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Kevin Devine & The Goddamn Band

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No One’s Waiting Up For Me Tonight, the upcoming five-song EP from Brooklyn musician Kevin Devine, tracks a period of unmaking, remaking, and unmaking again. Pulled from a collection of music written between January 2019 and March 2020, No One’s Waiting Up For Me Tonight is a set of cosmic folk and kaleidoscopic, acoustic acid-bedroom-pop, as tranquil and sedate as it is unsettled and shifting. It’s mournful and hopeful in equal turns, and above all committed to the even, blunt experience of both: the full spectrum of life and what it means to have lived.

“These five songs are about the freedom, and the opportunity for growth, that comes with the capacity to be in fealty to reality, to not deny that which is, or not try to bend that which is to your preference or will, but to just accept and respond,” says Devine.

Due out June 25 on Bad Timing Records, No One’s Waiting Up For Me Tonight was recorded entirely from the homes of each contributor: Devine’s vocals, guitars, and keys in South Brooklyn; Chris Bracco (mixing, keys) in Stratford, Connecticut; Morgan Kibby (vocals, keys) and Keeley Bumford (vocals, keys), each in Los Angeles; and Zack Levine (drums, percussion) in Chatham, New York.

The process was disparate and isolated, but Devine says it tracked well with the working conditions of musicians at his level, which he describes as “non-celebritized, (someone) who has an audience and has been able to make a living, and has a career but also is not a famous person, but also is not just starting out.” Aside from touring, his work—writing, administrative tasks, and recording— is done from his apartment.

Devine’s 20-year career includes nine full-length records, 11 EPs, 12 Devinyl Splits, three albums with his band Bad Books, and now a wildly-successful Patreon called “Social Club,” which delivers fans new original music, cover songs, livestream concerts, archival recordings, and more, every month. “It’s like on my headstone it could say, ‘Not famous, but beloved by those who knew,’” he laughs. “I authentically feel like I won the lottery that that’s the truth.”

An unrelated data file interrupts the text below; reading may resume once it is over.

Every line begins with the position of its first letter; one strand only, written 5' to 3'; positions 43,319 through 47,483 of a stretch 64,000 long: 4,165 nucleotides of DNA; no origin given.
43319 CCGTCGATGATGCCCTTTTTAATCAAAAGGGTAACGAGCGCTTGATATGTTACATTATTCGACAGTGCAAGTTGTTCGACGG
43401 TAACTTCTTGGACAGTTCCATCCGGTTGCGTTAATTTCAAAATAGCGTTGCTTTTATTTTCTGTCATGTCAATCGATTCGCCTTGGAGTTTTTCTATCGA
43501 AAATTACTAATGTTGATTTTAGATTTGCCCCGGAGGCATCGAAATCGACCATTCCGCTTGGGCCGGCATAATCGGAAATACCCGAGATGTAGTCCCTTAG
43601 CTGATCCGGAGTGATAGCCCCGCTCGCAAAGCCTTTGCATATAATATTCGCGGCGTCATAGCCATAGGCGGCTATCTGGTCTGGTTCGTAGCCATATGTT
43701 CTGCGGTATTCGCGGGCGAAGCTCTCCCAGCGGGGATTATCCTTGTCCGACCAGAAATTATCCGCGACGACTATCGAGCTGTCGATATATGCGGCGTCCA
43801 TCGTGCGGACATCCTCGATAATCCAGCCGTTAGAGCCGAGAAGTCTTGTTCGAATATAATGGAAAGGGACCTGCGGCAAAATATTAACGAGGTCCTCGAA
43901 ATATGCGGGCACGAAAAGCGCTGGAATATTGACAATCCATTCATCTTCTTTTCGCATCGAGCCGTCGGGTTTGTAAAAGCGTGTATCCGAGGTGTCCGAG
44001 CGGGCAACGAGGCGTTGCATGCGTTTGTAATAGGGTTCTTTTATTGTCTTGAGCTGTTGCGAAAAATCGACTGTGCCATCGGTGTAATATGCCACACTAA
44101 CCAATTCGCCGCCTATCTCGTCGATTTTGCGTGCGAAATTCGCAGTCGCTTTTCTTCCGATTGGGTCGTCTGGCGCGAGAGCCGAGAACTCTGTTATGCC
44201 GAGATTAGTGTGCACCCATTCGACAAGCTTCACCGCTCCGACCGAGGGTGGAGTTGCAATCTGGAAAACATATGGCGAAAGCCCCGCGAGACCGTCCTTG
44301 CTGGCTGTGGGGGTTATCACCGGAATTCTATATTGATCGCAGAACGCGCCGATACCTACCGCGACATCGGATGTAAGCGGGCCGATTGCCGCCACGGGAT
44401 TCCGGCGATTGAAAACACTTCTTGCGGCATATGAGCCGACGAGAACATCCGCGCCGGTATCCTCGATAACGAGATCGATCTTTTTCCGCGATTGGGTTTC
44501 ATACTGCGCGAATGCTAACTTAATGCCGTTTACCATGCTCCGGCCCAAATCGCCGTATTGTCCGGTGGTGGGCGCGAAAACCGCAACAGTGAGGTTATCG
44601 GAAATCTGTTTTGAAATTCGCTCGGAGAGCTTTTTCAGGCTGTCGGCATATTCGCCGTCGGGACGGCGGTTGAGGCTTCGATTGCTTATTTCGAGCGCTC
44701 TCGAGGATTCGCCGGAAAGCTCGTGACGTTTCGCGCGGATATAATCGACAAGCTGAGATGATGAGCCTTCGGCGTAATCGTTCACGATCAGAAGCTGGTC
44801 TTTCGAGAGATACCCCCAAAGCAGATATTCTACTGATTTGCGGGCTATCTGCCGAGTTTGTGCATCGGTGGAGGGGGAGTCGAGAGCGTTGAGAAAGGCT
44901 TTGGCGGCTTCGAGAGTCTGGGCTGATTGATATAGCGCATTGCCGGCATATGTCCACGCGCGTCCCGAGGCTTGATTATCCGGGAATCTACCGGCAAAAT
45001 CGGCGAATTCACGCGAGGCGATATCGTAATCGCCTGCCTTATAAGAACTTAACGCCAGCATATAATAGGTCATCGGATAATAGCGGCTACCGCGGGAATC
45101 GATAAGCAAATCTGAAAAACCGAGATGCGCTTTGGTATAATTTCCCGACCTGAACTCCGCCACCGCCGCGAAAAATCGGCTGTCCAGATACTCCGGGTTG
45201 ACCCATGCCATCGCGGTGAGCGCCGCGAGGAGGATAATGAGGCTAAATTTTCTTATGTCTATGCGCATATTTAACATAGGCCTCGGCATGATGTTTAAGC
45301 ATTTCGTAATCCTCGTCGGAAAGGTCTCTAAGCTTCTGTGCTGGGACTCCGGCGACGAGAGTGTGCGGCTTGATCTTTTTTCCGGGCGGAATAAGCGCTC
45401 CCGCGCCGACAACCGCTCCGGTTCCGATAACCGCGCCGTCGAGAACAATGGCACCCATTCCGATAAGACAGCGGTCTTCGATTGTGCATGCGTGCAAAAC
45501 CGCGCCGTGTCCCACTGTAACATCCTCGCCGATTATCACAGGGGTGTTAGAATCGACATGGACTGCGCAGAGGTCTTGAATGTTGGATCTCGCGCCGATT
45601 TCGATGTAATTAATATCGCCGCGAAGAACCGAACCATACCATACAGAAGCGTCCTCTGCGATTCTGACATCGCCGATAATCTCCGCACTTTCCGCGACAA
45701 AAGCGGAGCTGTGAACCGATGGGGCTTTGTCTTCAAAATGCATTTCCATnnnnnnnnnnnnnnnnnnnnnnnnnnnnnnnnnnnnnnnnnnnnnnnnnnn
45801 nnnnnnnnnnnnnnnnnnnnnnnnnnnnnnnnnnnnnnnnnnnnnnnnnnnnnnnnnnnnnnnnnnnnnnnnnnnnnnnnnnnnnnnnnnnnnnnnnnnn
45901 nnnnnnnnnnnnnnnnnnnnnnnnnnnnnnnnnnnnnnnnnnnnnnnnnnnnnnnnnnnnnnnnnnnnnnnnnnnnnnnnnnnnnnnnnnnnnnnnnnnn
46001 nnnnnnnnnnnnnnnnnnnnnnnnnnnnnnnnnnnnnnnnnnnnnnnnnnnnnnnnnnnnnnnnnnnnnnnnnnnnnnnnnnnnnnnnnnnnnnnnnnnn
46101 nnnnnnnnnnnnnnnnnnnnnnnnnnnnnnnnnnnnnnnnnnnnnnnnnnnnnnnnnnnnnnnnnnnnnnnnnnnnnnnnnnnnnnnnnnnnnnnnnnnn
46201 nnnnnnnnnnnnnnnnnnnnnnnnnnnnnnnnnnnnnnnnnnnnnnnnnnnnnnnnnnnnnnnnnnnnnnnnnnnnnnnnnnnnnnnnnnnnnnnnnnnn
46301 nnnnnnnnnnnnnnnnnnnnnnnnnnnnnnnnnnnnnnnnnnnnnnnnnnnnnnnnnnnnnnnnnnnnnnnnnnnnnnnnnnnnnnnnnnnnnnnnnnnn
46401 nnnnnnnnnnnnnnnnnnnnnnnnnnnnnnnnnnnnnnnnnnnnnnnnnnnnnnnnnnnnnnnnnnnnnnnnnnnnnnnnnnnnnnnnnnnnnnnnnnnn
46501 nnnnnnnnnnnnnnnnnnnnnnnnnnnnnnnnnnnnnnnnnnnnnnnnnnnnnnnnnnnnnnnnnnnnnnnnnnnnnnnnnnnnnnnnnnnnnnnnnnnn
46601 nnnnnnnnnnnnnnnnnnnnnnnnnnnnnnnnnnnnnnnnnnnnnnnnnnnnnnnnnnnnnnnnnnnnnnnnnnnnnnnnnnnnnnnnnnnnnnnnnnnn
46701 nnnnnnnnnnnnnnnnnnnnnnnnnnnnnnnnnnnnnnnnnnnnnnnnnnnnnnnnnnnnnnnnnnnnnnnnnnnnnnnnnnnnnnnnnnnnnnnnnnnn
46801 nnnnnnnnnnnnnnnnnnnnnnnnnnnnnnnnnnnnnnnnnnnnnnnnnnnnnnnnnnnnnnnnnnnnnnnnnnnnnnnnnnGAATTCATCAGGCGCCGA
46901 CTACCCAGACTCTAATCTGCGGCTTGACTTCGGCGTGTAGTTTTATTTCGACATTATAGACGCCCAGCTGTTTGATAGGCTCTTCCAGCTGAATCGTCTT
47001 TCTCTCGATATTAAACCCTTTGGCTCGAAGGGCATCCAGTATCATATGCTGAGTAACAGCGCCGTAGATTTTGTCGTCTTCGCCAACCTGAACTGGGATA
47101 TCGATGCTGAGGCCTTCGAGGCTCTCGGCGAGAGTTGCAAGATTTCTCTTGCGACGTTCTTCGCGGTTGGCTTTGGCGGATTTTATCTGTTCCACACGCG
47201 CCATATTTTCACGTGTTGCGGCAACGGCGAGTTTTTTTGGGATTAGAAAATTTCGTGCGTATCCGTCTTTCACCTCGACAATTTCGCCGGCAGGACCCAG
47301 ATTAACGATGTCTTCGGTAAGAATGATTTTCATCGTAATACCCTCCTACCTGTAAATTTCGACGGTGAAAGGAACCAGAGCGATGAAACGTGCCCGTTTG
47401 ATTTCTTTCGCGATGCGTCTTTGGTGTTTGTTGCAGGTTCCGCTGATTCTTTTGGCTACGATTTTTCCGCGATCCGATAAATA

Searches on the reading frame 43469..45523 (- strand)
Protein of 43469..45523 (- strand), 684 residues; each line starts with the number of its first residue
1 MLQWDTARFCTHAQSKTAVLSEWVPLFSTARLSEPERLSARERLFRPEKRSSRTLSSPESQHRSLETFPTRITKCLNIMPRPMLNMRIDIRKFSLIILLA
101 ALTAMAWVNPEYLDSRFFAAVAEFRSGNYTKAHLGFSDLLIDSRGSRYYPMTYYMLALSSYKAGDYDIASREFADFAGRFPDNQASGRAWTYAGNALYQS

But that feeling doesn’t halt what Devine describes as “the Russian nesting dolls of distorted, warping influence” that encourage insecurity and competition in working musicians. “That’s late-stage casino capitalism,” he says.

Devine cites Kurt Cobain and Elliott Smith as formative aesthetic and ideological influences, but mourns how capitalist music industries chewed up both artists. “I kinda wish neither of those people were any more famous than playing 500-capacity clubs, cause I think it was bad for them,” he says. He cites Smith’s tattoo of Ferdinand the Bull, the titular character of the childhood story of a bull who refuses his role in bullfighting and instead longs to sit among the flowers. Devine reads the story now to his daughter.

Neither Cobain nor Smith could change the bullfight, despite their best efforts to disorder and unsettle it. Ferdinand’s greatest and most instructional success, says Devine, was to simply leave the arena. “I wanna figure out a way to just get as far away from the bullfight as possible,” says Devine.

This is Devine’s refusal, too. What he prioritizes now is a spiritual relationship with listeners: “If someone likes what you make, and it occupies some place in their life, they want you to be able to keep making it.” This work naturally lends itself to ebbs and flows of life: Devine says he can be himself, and “grow and shrink and move around” accordingly.

No One’s Waiting Up For Me Tonight is coloured by this humanism, which operates as a constantly-refocusing lens on a period of upheaval, loss, and reckoning. Opener “No One’s Waiting Up For Me Tonight,” with its hazy, warbled guitars and sticky drums, introduces this cryptically: “No distraction from our dreams, denied/No one’s waiting up for me tonight,” Devine sings gently.

“I’ve Never Been Happier Than I Was In That Picture” is a bruised and bruising meditation on love and flashbulb-pops of memory, Devine’s voice backed by haunting harmonies from Kibby. “It happened, it’s over/I love ya, I miss ya/And I’ll never be happier than I was in that picture,” Devine laments.

“Taking Shape” beds calm finger-picking under sunset melodies and a determination to be better. “Lakes On The Moon,” a dark, soaring epic, builds to the EPs rich, starry-eyed climax, while closer “All There Is Now” is a tender elegy, a bittersweet and caring send-off to the past.

Devine describes the processes on No One’s Waiting Up For Me Tonight as “muscular and routinized,” as things which aren’t simply learned once, but which are constantly being built and rebuilt.

“What I’m talking about is taking inventory,” he says. “How do you accept your personhood in all of its great and bad iterations, and how do you see that they’re not actually great or bad, but that everything is on a spectrum of grayscale? We’re just trying to figure out how to get through the day as responsibly as we can, to ourselves and the people around us.”


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